05 kesäkuuta, 2014
Mika Waltari: Suuri illusioni
GR: 5/5 tähteä
'The Grand Illusion' is about love and life during the 1920s. In a funny way it was both modern and old-fashioned. Some attitudes towards women were surprisingly modern, like a 19-year-old girl can travel with his boyfriend without people judging her. Then again the language used was old, probably because for some newer words there were no Finnish equivalents, but it was part of the book's charm. There was also some talk of cocaine and bootleg alcohol, mentions of prostitution and even homosexuality, and people drinking Absinthe in Paris.
I think what surprised me the most that this was actually a book written by a 19-year-old (former?) Theology student. The characters in the book were some years older (and a couple had their well known models in real life) and it did have some "adult" feel to it. But I also understand why Waltari didn't think too much of it in his later years.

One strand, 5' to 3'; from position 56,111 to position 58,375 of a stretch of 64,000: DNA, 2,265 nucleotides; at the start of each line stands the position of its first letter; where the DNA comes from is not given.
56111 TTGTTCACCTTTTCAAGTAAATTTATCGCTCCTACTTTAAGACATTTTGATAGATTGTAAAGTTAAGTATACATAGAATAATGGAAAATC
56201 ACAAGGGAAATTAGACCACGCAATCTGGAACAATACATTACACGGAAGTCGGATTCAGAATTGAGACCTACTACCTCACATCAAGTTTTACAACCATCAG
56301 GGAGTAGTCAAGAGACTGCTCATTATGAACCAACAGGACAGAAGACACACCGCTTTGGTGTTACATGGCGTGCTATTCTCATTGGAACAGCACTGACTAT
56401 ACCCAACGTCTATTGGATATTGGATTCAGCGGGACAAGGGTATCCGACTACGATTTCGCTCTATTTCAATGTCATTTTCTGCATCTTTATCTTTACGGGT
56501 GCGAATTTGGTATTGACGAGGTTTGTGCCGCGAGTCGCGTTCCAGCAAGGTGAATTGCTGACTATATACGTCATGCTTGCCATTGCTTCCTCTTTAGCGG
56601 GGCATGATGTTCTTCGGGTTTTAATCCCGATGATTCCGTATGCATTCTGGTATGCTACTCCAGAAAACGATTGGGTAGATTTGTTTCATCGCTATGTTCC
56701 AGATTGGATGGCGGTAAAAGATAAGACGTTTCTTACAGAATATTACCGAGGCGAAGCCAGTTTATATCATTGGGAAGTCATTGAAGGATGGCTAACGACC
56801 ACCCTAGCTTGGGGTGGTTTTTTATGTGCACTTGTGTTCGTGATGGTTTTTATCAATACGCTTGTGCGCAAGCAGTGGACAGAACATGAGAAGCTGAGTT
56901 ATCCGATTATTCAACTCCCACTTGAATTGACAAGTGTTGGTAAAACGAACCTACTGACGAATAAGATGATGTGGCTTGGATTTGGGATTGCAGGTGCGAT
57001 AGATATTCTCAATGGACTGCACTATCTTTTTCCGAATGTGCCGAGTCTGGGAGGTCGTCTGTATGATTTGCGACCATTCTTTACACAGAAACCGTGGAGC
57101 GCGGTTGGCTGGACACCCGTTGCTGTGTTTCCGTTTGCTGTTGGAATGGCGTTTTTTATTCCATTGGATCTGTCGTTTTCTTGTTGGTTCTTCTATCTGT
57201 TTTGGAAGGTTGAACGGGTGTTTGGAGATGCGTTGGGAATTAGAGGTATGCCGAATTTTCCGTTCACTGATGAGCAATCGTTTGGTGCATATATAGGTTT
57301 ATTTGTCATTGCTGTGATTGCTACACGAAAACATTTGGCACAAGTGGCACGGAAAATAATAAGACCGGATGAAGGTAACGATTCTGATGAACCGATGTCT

I think I'll give this five stars, not because it was such a literary masterpiece, but because it had some freshness in it and because I liked it more than my four-star books from this year. I especially enjoyed the "zeitgeist" of the book, the chat with a German student in a train was quite interesting. (Maybe it had really happened one way or another?) But I think this book proves one of the themes in Waltari's later work (that I have yet to read, though) that everything ultimately stays the same, at least the people and their feelings.